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Garmin's hopes lay on Genting

A dejected Chris Sutton walks across the finish line

A dejected Chris Sutton walks across the finish line (Image credit: Shane Goss)

By Greg Johnson in Kuala Lumpur, Malaysia

Garmin-Slipstream is hoping to turn around its Tour de Langkawi fortunes on today's stage to Genting Highlands, after matters were only made tougher on yesterday's Stage four. Riders at the American squad were left disappointed after yesterday's stage didn't turn out to be as crucial as they believed it would.

"We were kinda hoping for an aggressive race that would have been a little more selective and broken up today, but now the whole thing is going to come back to whoever makes it up Genting the fastest," said Tim Duggan. "Obviously tomorrow I'll just arrive in Genting in a good position and let her rip. There's no hiding from there."

Duggan admitted he was disappointed the climbs on Stage four had little impact on the event's overall classification. After the race ended in yet another sprint, the stage's only legacy will be the impact it's taken on those who helped pull the race back together.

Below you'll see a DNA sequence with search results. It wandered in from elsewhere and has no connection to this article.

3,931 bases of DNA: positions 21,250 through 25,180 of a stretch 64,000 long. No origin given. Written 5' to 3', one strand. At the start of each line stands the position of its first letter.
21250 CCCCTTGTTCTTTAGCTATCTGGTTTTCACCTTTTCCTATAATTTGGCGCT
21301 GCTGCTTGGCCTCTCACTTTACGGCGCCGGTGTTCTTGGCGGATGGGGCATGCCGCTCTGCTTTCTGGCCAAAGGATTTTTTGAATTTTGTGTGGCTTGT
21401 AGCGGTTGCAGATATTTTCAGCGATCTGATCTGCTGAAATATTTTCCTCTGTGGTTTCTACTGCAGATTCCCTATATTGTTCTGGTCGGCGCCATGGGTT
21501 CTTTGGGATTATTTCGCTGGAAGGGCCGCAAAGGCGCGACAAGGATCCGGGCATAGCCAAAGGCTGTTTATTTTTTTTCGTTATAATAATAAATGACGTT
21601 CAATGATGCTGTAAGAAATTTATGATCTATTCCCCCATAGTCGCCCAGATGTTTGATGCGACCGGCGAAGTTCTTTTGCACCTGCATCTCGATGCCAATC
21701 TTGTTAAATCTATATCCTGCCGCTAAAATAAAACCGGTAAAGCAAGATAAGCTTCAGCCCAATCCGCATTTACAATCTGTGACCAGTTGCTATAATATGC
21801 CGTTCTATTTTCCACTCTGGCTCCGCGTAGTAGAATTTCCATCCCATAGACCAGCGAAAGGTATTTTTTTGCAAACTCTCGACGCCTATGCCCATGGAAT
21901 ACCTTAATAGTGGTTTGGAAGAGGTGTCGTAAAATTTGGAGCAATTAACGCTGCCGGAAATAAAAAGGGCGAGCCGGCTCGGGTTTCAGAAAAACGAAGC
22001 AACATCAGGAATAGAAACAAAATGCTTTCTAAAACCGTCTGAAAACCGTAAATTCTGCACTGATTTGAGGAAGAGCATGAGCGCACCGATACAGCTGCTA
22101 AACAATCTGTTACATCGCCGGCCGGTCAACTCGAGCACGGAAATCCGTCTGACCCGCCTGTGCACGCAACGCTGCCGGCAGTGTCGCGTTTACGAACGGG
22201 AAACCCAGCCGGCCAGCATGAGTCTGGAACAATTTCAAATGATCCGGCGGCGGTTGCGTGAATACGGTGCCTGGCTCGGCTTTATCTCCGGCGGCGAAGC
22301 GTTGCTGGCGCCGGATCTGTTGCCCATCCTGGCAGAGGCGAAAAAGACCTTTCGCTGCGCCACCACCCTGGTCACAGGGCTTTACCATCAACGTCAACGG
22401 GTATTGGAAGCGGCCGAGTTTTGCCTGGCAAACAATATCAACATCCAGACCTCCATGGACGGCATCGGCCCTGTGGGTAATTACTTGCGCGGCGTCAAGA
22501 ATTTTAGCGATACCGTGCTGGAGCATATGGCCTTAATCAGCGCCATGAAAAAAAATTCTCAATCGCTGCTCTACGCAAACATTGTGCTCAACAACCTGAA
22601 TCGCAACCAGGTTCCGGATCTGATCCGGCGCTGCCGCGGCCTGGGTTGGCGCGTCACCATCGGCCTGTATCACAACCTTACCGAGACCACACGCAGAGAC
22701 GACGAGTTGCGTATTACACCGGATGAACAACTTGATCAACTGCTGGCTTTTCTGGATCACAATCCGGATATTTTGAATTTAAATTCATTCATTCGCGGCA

"That was a long one, long and hot," said Duggan. "It was kind of a weird day, I was reading the newspaper and hearing everyone talk about this day – I thought it was going to be a pretty decisive climbing day, our whole team did.

"We were waiting for the selection on the climb but you hardly shifted out of the big ring on those 'category 2, amazing climbs'," he added. "If we had known more what to expect, I think we would have changed our tactics and raced 100 percent for the sprint for CJ. Those climbs where just not selective at all."

Duggan, who is coming back from an accident at last year's Tour of Georgia, continues to be pleased with his rate of progress. He attacked the peloton on both of yesterday's climbs, but is hoping to have a bigger impact on the race today.

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